Osteomyelitis (both acute and chronic) is one of the most common infectious complications in people with sickle cell disease. There is no standardized approach to antibiotic therapy and treatment is likely to vary from country to country. Thus, there is a need to identify the efficacy and safety of different antibiotic treatment approaches for people with sickle cell disease suffering from osteomyelitis.
To determine whether an empirical antibiotic treatment approach (monotherapy or combination therapy) is effective and safe as compared to pathogen-directed antibiotic treatment and whether this effectiveness and safety is dependent on different treatment regimens, age or setting.
We searched The Group's Haemoglobinopathies Trials Register, which comprises references identified from comprehensive electronic database searches and handsearching of relevant journals and abstract books of conference proceedings. We also searched the LILACS database (1982 to 2 November 2012), African Index Medicus (3 November 2012), ISI Web of Knowledge (3 November 2012) and World Health Organization International Clinical Trials Registry Platform (3 November 2012).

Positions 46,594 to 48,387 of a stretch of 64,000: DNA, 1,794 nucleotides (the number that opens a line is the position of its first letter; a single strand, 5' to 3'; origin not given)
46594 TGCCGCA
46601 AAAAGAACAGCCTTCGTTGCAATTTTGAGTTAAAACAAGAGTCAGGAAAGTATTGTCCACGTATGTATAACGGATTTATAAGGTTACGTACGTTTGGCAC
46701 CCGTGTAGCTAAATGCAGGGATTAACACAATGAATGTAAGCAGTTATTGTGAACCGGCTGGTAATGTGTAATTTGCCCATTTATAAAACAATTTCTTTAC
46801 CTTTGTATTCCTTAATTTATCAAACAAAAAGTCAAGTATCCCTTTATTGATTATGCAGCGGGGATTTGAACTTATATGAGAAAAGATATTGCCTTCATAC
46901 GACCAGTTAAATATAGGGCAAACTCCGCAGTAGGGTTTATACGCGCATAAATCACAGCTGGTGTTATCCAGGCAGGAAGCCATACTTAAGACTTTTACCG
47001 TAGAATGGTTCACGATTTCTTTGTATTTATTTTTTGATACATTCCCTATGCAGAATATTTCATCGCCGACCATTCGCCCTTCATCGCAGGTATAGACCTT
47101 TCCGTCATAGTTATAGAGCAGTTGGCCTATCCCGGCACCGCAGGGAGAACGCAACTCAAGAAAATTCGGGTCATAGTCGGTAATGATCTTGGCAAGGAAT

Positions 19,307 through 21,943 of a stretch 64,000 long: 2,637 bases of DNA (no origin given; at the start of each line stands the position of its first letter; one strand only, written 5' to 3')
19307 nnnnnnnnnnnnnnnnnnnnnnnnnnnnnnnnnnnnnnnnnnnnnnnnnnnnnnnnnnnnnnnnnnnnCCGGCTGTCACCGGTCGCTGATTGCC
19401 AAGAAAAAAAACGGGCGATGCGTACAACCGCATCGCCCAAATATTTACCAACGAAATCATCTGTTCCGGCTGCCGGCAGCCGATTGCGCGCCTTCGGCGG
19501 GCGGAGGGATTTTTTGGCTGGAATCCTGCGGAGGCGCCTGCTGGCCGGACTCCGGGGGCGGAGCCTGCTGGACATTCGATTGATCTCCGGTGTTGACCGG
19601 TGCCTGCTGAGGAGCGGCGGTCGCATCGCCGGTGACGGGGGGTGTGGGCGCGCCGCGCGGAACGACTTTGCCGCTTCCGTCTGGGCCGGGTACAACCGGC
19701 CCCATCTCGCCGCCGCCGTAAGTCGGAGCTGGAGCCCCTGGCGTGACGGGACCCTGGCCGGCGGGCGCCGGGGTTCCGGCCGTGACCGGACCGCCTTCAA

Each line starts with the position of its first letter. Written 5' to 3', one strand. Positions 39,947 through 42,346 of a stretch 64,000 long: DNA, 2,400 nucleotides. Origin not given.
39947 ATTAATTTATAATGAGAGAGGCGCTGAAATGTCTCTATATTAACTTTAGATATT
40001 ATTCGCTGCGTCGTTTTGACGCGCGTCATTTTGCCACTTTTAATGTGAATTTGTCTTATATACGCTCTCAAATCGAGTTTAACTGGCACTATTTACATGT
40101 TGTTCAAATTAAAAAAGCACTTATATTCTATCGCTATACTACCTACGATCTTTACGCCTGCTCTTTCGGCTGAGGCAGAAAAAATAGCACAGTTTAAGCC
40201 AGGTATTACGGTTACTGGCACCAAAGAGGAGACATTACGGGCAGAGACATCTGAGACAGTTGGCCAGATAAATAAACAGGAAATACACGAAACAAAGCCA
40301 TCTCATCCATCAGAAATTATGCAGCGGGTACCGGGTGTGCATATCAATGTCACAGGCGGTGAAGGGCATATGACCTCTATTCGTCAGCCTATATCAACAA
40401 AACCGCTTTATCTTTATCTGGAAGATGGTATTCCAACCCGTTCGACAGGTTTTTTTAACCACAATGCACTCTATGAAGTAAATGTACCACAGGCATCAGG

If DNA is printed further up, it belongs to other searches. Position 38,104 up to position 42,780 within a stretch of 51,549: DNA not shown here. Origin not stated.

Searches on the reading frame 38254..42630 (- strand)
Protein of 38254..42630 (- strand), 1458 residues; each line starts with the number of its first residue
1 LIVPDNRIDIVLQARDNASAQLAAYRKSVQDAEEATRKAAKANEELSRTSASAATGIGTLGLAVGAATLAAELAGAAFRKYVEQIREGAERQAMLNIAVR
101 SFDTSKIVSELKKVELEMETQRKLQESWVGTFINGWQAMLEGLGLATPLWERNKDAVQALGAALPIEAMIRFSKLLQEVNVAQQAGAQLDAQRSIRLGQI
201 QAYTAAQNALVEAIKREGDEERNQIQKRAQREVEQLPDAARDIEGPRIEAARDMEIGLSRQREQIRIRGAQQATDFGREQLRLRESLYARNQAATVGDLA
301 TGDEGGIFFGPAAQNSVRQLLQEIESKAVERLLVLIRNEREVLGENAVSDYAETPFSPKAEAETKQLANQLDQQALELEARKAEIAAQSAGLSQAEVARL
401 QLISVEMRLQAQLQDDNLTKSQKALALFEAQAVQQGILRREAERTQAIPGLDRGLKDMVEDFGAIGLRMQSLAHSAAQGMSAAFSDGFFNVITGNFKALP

Date of most recent search of the Group's Haemoglobinopathies Trials Register: 29 October 2012.
We searched for published or unpublished randomised and quasi-randomised controlled trials.
Data collection and analysis
Each author intended to independently extract data and assess trial quality by standard Cochrane Collaboration methodologies, but no eligible randomised controlled trials were identified.
This update was unable to find any randomised or quasi-randomised controlled trials on antibiotic treatment approaches for osteomyelitis in people with sickle cell disease.
We were unable to identify any relevant trials on the efficacy and safety of the antibiotic treatment approaches for people with sickle cell disease suffering from osteomyelitis. Randomised controlled trials are needed to establish the optimum antibiotic treatment for this condition.
There are no trials included in the review and we have not identified any relevant trials up to October 2012. We therefore do not plan to update this review until new trials are published.